The Times, 5 October 2020

Will we go for Sizewell C nuclear option to meet zero-carbon goals?If ministers are to provide clean, reliable energy they must make a decision on the project soon

Emily Gosden, Energy EditorMonday October 05 2020, 12.01am, The Times

To its supporters, it’s a crucial step to meeting Britain’s net-zero emissions goals, providing reliable low-carbon power and creating thousands of jobs. To its critics, it’s an outdated, risky technology that will push up energy bills and blight the landscape. The proposed Sizewell C nuclear plant has long provoked debate in the energy industry — but what does the government think? That’s the £20 billion question.

The twin-reactor plant in Suffolk proposed by France’s EDF could generate 3.2 gigawatts of electricity, enough to provide 7 per cent of Britain’s needs. It would be a sister station to Hinkley Point C, which EDF is building with the Chinese state group CGN in Somerset, and which the government said in 2016 should be the “first of a wave of new nuclear plants”.

Yet of five projects that were proposed to follow Hinkley, three — in Cumbria, Anglesey and Gloucestershire — have been abandoned by their Japanese developers, while CGN’s hopes of building its own reactor in Essex look politically highly unlikely amid hostility to China. That leaves the £20 billion Sizewell plant as the test case for whether the government still wants nuclear, and what it’s prepared to do to make it happen.

“What we need to see is a strong and unambiguous statement of the need for new nuclear to be able to meet the net-zero target,” Tom Greatrex, chief executive of the Nuclear Industry Association, says. He hopes an energy white paper, delayed by more than a year and now promised this autumn, will include a clear indication of how much nuclear is wanted. “Ministers haven’t said in recent times anything about the proportions of power coming from which zero-emission sources. There has to be a greater sense of direction.”

As the costs of wind, solar and batteries have fallen, critics have questioned whether nuclear is really needed. The National Infrastructure Commission advised the government in 2018 that it should commit to only one more nuclear plant by 2025 since renewables may prove to be cheaper.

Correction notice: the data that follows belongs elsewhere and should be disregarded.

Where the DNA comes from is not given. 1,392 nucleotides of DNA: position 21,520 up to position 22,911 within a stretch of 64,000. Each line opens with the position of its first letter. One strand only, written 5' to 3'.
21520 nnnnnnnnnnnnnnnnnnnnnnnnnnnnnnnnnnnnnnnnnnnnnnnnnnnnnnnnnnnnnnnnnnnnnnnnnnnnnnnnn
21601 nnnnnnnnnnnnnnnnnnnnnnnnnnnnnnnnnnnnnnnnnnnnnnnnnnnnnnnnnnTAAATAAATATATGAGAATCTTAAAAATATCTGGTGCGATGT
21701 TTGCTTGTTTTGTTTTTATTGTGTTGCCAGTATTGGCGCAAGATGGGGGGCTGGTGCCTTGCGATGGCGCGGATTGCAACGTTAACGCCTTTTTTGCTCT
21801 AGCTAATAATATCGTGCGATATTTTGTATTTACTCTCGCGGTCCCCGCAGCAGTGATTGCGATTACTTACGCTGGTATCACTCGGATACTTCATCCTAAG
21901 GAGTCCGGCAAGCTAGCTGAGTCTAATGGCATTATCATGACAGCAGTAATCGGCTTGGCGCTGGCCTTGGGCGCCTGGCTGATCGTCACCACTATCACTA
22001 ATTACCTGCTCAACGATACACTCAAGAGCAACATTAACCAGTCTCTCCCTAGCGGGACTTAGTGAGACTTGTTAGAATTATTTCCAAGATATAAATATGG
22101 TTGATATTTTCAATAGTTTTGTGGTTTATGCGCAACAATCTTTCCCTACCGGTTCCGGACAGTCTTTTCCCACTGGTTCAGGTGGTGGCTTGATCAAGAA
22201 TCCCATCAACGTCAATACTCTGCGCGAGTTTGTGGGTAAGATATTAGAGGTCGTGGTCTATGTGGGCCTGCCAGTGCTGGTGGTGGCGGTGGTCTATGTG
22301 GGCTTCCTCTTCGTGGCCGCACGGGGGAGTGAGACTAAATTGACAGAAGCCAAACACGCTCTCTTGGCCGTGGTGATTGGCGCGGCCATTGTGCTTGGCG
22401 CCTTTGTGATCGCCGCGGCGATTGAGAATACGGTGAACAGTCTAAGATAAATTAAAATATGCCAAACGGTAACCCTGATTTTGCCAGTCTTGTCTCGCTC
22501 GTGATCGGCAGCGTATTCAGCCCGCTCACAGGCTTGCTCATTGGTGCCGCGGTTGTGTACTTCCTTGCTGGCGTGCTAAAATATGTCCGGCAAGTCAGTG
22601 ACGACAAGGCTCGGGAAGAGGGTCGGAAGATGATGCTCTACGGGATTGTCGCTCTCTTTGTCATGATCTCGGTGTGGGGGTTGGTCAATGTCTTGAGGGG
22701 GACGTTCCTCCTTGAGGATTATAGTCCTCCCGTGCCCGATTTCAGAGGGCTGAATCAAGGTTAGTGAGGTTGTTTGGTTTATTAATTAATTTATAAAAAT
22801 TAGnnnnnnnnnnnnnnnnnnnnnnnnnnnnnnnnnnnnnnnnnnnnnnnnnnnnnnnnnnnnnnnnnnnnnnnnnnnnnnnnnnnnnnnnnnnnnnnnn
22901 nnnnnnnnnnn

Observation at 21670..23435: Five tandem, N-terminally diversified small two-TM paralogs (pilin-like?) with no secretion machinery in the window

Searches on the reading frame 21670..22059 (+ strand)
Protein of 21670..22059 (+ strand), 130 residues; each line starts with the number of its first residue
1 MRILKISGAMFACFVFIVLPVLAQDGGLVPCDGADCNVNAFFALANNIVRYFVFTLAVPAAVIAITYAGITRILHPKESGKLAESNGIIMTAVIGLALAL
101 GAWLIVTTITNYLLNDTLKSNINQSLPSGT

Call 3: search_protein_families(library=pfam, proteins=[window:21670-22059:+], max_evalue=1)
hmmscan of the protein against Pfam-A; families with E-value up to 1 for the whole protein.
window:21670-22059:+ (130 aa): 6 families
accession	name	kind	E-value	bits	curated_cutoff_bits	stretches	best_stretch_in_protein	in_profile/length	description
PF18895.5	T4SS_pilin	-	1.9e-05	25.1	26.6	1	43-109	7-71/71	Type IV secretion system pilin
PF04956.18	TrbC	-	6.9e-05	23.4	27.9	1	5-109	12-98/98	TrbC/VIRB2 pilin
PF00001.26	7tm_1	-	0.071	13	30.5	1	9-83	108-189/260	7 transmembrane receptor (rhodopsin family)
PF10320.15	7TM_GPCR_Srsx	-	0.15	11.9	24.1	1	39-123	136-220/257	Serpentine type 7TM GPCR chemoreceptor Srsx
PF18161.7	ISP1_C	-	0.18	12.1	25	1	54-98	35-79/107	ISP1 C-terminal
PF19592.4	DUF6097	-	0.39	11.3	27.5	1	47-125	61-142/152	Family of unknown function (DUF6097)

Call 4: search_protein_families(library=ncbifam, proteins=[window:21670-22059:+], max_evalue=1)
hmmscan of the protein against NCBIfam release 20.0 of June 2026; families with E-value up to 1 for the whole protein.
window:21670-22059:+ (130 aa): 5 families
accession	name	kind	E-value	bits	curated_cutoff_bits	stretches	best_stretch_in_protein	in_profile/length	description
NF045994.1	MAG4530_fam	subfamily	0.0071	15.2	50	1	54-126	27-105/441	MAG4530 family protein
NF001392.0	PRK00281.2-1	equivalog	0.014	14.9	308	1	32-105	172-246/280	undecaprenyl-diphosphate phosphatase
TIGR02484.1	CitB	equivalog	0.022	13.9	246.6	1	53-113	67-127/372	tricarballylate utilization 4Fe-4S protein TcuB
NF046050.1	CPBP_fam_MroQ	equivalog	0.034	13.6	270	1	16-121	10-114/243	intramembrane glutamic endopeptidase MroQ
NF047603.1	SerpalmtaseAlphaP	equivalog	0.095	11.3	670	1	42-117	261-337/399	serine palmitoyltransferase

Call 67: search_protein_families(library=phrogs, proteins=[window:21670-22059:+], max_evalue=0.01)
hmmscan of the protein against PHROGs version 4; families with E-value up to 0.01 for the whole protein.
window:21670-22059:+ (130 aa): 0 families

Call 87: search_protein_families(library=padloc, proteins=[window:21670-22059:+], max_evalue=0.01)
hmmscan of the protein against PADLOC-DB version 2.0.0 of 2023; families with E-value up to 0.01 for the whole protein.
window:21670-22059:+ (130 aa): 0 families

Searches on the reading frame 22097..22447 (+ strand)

Mr Greatrex insists this view is mistaken and does not reflect the requirements of Britain’s net-zero target, set last year. The Committee on Climate Change, the official advisers on that goal, say that power demand may double by 2050 and 38 per cent of it may need to be met by firm low-carbon power: either nuclear, or gas plants fitted with carbon capture technology.

Dermot Nolan, who led the energy regulator Ofgem until January, says that he believes “we probably won’t know until 2040 or 2050 if we were right to do nuclear” but that to minimise risks, “it is better to develop some nuclear at this point”. He adds: “I think there’s sufficient uncertainty about overall power demand, and sufficient uncertainty about whether a 100 per cent renewable mix will be lower or higher cost, that it’s just not putting all your eggs in one basket.”

The limited indications are that the government agrees: the business department says that “nuclear power will play a key role in the UK’s future energy mix as we transition to a low-carbon economy”. But if they do want new nuclear, ministers will need to decide how to fund it. “The current financing mechanism won’t work,” Mr Greatrex says.

At Hinkley, state-backed EDF and the Chinese are shouldering the decade-long construction costs and risks. EDF has made clear that it cannot afford to do the same for Sizewell and needs to bring in a majority of private investors. And at Hinkley, the return on investment comes through a contract guaranteeing consumers will pay £92.50 per megawatt-hour (MWh) for its electricity — more than double the price awarded to recent offshore wind projects, and politically unrepeatable.